However, keep in mind that speeding up your tax deductions could end up being a mistake if you if you’re subject to the AMT, or the Alternative Minimum Tax. So check this before making these last-minute tax deductions.
Make HSA and 401(k) Contributions
Another piece of tax planning advice for lowering your taxes by using some strategies now that the end of the year is here is to make contributions that are tax-deductible to health savings accounts and traditional IRAs.
Even though you can technically do this by April 15, 2022, when it comes to contributions for your 401(k), you can only make these by December 31 this year if you want them to count for the 2021 tax year.
If you want to take advantage of these deductions, here’s what they might look like. If you have a family health insurance plan that’s qualified and high-deductible, you can deduct a maximum of $7,200.
When it comes to self-coverage that individuals have, the maximum you can deduct is $3,600.
For anyone who is 55 years old or older, they are also eligible to get a catch-up contribution, in addition, of $1,000.
Note that there’s a cap for the tax-deductible contributions you can make to your 401(k), if it’s the traditional type, for 2021. This cap is $19,500.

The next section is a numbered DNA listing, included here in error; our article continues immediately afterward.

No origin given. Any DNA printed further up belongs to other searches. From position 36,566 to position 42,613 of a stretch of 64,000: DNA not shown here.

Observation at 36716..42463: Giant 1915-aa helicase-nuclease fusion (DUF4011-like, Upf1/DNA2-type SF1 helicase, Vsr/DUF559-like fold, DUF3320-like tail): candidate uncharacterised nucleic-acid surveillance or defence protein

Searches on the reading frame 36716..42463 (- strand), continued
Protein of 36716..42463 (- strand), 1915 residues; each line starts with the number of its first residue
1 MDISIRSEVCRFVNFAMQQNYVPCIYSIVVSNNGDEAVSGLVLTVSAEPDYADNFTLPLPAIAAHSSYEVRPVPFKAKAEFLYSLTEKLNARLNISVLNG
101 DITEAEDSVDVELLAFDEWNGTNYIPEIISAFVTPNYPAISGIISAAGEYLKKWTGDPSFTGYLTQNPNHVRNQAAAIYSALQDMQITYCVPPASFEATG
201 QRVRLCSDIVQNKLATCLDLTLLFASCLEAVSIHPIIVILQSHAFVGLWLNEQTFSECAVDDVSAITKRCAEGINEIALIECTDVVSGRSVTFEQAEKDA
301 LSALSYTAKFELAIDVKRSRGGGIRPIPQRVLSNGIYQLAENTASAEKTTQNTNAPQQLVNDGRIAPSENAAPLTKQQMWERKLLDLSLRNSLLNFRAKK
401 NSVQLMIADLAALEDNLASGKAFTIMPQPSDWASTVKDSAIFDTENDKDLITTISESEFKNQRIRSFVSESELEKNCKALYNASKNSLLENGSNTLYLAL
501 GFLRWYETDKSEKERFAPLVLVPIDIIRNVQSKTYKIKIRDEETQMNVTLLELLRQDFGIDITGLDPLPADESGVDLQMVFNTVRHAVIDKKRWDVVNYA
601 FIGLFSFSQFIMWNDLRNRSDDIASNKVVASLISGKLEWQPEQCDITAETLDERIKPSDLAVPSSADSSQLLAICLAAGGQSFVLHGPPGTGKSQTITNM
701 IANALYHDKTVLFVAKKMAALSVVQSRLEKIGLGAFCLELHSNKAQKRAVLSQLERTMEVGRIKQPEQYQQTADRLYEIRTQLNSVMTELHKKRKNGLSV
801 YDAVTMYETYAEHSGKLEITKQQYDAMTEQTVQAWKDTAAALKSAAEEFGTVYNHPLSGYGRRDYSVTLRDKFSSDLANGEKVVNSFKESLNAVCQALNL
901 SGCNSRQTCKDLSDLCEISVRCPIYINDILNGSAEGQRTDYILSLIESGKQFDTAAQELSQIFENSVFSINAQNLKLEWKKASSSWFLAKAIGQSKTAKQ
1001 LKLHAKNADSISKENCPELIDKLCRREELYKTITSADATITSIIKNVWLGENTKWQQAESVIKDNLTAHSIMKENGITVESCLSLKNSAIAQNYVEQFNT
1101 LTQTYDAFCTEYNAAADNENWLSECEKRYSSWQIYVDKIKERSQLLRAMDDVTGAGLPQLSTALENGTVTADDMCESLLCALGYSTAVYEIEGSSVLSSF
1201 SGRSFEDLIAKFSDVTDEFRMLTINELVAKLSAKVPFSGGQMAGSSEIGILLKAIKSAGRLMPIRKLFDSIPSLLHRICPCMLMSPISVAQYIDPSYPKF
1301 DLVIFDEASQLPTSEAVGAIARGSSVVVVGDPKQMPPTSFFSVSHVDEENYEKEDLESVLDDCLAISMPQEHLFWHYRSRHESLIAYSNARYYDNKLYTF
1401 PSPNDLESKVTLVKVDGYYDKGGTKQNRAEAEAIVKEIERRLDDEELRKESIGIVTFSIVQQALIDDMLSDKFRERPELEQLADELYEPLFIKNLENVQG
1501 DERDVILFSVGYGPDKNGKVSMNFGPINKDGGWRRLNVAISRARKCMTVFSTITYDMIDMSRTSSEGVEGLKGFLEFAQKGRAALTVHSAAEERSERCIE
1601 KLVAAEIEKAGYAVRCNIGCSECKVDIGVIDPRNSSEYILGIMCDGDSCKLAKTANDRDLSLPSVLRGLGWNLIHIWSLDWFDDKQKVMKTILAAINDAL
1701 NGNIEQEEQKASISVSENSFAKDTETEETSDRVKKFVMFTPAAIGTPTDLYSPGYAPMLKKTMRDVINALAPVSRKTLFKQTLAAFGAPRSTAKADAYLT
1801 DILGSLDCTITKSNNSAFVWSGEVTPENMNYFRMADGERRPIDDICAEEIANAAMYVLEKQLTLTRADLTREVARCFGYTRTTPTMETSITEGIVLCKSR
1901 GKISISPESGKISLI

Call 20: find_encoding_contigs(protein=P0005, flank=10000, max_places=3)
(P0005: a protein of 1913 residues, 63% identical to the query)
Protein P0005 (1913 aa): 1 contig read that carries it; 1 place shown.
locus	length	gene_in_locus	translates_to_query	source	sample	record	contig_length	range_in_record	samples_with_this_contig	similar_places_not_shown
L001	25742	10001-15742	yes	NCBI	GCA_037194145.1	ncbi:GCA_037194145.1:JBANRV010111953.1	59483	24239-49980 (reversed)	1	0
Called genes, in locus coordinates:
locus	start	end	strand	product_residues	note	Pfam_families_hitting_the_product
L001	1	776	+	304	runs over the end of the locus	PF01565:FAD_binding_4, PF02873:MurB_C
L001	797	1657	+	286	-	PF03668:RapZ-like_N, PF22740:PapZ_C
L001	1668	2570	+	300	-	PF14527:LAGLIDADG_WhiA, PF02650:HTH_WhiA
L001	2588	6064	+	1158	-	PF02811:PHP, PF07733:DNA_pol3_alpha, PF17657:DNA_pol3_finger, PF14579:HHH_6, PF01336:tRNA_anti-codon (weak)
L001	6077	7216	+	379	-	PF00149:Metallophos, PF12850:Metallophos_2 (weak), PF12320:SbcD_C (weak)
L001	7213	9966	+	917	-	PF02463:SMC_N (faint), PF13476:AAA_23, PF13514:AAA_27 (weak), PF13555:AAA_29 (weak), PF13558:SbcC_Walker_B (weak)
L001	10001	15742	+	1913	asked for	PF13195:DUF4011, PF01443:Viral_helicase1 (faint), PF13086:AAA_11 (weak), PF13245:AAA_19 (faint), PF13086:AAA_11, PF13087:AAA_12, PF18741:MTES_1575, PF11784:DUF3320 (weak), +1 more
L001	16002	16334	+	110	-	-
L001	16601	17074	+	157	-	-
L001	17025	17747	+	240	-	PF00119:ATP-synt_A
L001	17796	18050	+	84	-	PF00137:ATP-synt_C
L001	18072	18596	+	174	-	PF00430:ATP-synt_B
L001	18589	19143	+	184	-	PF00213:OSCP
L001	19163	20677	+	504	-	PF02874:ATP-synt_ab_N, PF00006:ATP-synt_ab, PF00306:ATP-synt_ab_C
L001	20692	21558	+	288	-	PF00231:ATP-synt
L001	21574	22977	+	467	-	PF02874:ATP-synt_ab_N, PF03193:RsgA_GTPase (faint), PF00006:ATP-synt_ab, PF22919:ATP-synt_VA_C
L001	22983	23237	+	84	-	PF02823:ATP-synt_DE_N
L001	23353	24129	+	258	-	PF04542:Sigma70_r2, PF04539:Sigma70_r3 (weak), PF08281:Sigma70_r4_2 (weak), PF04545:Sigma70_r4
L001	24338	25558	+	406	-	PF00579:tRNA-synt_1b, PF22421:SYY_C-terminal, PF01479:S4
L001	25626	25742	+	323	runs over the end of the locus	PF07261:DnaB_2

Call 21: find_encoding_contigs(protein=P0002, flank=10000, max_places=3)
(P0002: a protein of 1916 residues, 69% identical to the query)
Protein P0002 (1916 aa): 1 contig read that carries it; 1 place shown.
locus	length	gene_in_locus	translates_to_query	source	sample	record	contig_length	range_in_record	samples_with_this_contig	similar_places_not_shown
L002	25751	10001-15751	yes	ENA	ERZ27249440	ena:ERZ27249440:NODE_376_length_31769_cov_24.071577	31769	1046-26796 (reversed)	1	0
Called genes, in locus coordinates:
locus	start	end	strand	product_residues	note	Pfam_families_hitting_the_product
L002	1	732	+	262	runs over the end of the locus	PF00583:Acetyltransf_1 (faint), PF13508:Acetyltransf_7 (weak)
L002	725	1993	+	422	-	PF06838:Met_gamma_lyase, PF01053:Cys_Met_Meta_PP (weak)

Additionally, note that, for workers who are 50 years old or older, they can make $6,500, in addition, in catch-up contributions.
Convert Money to a Roth IRA From Your Traditional IRA
When it comes to withdrawals made from traditional IRAs, these will be taxed during retirement. However, when it comes to withdrawals made from Roth IRAs, these are tax-free. Additionally, there aren’t any minimum distributions required with a Roth IRA.
This can also be beneficial if you’re looking to reduce your taxes during retirement.
Fortunately, the US government will allow you to convert your money from your traditional account to a Roth account, making it possible for you to experience these benefits.
Keep in mind that, when you complete this conversion, you will have to pay taxes on the amount you end up converting. However, it’s better not to delay this conversion if you’re planning on doing it, and to do it now instead.
Schedule Your 2021 RMD